Monday 26 November 2018

A Good Q and A Session • Lynne Garner

For a while I’ve been struggling with my picture book writing, simply no ideas. Then typically three evolved within the same week. The ideas germinated because I asked myself a few questions. This has happened to me before. Many years ago whilst checking on a hibernating hedgehog I was looking after I asked myself “what do hedgehogs dream about?” The answers I came up with finally became my very first picture book A Book For Bramble.

This then made me wonder if other authors had had the same experience. Having asked myself this question I needed to know the answer. So, as I have direct access to the Picture Book Den team, I posed the question to them. It appears I’m not the only author to have had this experience and the following books are the results of questions these authors posed themselves.

In no particular order:

Neon Leon by Jane Clarke

Jane wondered what would happen if a chameleon couldn’t change colour. She’s aware the real answer would be that it’s likely it would’ve been eaten whilst small. But, this book shows what a little imagination can achieve when you ask yourself one of those random questions.

You Choose by Pippa Goodhart

In Pippa’s own words “after seeing my children’s enjoyment of catalogues of toys, catalogues of clothing, kitchen and garden equipment aimed at adults, I asked myself, ‘would it be possible to make a catalogue of the much bigger choices we make in life?’ Her answer was “Yes! Simply use that catalogue treatment of showing a mass of choices, but take it into the realms of fantasy a little by offering children a mix of realistic and over the top homes, food, friends, jobs, and so on.” This format has worked so well that Pippa has also written Just Imagine and You Choose in Space.

Farmer Falgu Goes on a Trip by Chitra Soundar

Chitra asked herself the simple question “is silence better than noise?” Her answer, which is explored in her book is “noise is joyous.”

The Crayon Man by Natascha Biebow

After watching an episode of Sesame Street featuring how Crayola crayons are made with her son, Natascha found herself wondering who had invented them. So, she started digging for “story nuggets.” She used the archives at the Smithsonian Museum (Washington, DC), visited the Crayola factory and contacted the inventor’s family. All this research resulted in a non-fiction picture book that tells the story of Edwin Binney and his wonderful invention, the Crayola crayons.

So, it would appear I’m not the only author who has posed themselves a question and ended up with a book idea. So, the next time you’re suffering with writers block ask yourself a random question and see where the answers lead you.

Alternately if you’ve asked yourself a question and you need a few more imaginative answers then post them here. I’m sure between us we can help you create your next story.

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My latest short story collection

Monday 19 November 2018

Some not very serious life lessons from picture books by Jane Clarke

Last week, Book Trust tweeted

So, inspired by this thread, and with tongue firmly in cheek, here are some life lessons from  a few of my favourite old picture books. I’ve confined myself to sausages, elephants and poultry - but feel free to add anything in the comments at the end :-)

1. If you strut about with your beak in the air, you’ll miss a lot of exciting stuff.

2. Never underestimate the power of compromise, especially when arbitrated by a duck.

3.  Fake wings may be cool, but they won’t enable you to fly.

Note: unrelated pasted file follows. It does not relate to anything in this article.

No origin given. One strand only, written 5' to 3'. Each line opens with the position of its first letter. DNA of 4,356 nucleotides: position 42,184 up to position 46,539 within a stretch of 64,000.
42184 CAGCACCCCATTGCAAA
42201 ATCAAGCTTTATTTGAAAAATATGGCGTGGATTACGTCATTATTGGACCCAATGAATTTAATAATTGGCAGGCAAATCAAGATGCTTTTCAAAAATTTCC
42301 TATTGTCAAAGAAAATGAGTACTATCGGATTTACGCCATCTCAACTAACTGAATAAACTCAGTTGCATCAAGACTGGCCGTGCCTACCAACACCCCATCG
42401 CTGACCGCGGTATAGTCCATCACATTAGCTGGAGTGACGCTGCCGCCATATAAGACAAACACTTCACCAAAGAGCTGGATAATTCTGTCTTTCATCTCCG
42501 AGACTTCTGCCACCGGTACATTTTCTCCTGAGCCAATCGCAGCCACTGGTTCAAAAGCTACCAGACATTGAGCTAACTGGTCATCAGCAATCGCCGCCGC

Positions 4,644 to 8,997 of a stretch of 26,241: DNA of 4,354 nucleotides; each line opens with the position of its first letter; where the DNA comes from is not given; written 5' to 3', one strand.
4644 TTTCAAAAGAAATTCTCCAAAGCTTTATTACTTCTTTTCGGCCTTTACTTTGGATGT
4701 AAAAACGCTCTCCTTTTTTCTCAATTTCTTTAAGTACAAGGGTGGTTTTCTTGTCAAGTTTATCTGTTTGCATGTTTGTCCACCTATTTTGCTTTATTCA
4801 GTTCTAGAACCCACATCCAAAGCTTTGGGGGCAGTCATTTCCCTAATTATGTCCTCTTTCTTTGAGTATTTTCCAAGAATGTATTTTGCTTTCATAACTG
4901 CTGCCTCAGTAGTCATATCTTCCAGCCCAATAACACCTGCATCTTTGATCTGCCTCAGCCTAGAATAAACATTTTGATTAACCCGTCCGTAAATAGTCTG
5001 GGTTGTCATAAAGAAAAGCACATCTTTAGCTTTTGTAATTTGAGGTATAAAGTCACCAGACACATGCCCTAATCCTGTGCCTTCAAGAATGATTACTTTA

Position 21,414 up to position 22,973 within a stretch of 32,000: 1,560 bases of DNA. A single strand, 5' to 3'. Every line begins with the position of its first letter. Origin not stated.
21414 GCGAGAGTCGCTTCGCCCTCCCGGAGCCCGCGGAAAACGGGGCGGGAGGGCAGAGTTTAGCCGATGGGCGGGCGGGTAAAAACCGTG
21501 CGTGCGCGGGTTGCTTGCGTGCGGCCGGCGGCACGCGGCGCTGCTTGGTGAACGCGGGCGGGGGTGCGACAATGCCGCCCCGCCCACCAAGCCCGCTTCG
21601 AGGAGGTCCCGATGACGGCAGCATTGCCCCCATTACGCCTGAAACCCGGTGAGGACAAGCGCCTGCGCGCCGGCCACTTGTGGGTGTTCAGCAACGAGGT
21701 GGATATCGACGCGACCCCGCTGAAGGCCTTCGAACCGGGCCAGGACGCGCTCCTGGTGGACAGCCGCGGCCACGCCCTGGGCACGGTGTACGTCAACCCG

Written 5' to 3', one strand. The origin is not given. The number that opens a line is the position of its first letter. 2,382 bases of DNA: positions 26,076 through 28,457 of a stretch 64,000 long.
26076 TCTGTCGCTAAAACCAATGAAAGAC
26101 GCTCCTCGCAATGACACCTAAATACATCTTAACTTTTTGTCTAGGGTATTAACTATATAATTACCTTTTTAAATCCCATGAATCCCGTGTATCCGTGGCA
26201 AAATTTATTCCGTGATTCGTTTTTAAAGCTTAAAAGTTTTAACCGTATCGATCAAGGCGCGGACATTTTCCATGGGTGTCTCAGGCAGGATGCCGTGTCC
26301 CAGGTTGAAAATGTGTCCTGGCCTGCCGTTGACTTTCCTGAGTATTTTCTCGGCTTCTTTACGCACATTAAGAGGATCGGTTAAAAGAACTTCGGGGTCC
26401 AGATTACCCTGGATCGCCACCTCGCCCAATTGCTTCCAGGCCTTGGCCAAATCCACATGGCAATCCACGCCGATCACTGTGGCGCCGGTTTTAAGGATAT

4.  Be nice to demanding house guests and treat yourself to sausages, chips and ice cream at a cafe after they leave.

5.  It's wise to keep sausages handy in case you need them to determine which end of an Earth Hound has the fangs, and which end has the waggler.

 Dr Xargle's book of Earth Hounds by Jeanne Willis, illustrated by Tony Ross

6. Elephants are happiest when they don’t try to hide their true colours.

7. If there are four elephants in a bath, only three have fun.

Five Minutes Peace by Jill Murphy

8.   If you spend all day going rumpeta, rumpeta, rumpeta all down the road with an elephant, you will need to lie down at the end of it.

The Elephant and the Bad Baby by Elfrida Vipont and Raymond Briggs

There are huge philosophical truths to be extrapolated from picture books and I recognise (somewhat guiltily) that the subject deserves a much more serious post than this. In the meantime, though, I hope you’ll leave a comment to let us know more life lessons (from the silly to the profound) you’ve learned from picture books.

Jane's just finished writing the Dr KittyCat series and is currently working on a third picture book to be illustrated by Britta Teckentrup, and the fourth book in the Al's Awesome Science series illustrated by James Brown.

Monday 12 November 2018

Illustrating the night in children's picture books • Paeony Lewis

In 1914, Kay Neilson illustrated East of the Sun, West of the Moon
As the nights grow longer and darkness arrives too soon, my thoughts have turned to the illustration of night in children’s picture books. Looking through the books on my shelves, I’ve adored seeing how different illustrators have portrayed the night and moonlight.

I've discovered that the night can fill the page with grandeur, or be swallowed up by city lights. The moon may glow at the top of the page, or flickering stars are glimpsed through a window. Illustrator style dictates whether the illustrations are simple or detailed, and these images then reflect the mood of the story, which could be fun, cosy, awesome or scary. There is a colour choice to be made: black, grey, purple or blue, but which blue? Will there be moon shadows? Do artificial lights shine through the gloom? So many decisions and I'd love to find out about other books and hear the thoughts of illustrators, but for now, the moon is rising, here comes the night...

This is the only illustration I've seen where the words are inside a white moon.
The sky is inky black and filled with white stars. The moon's light shines on the swan
and I feel the white house helps hold the composition together.
From The Night Box box by Louise Greig, illustrated by Ashling Lindsay (Egmont, 2017)

I assume this is a linocut, using only black ink?
There's no moon, although the shape of the hillside is reminiscent of the curve of the moon.
If the stars were taken away we'd still know it was night from the dense un-inked lines that shine like moonlight and the glowing windows of the houses.
From Tales from Outer Suburbia, by Shaun Tan (Templar, 2009)

Here we have no sky, moon or stars. Even the background is white. However, by using dark shadows on the sleepers and their meagre belongings we know it is dark, wherever they are sleeping.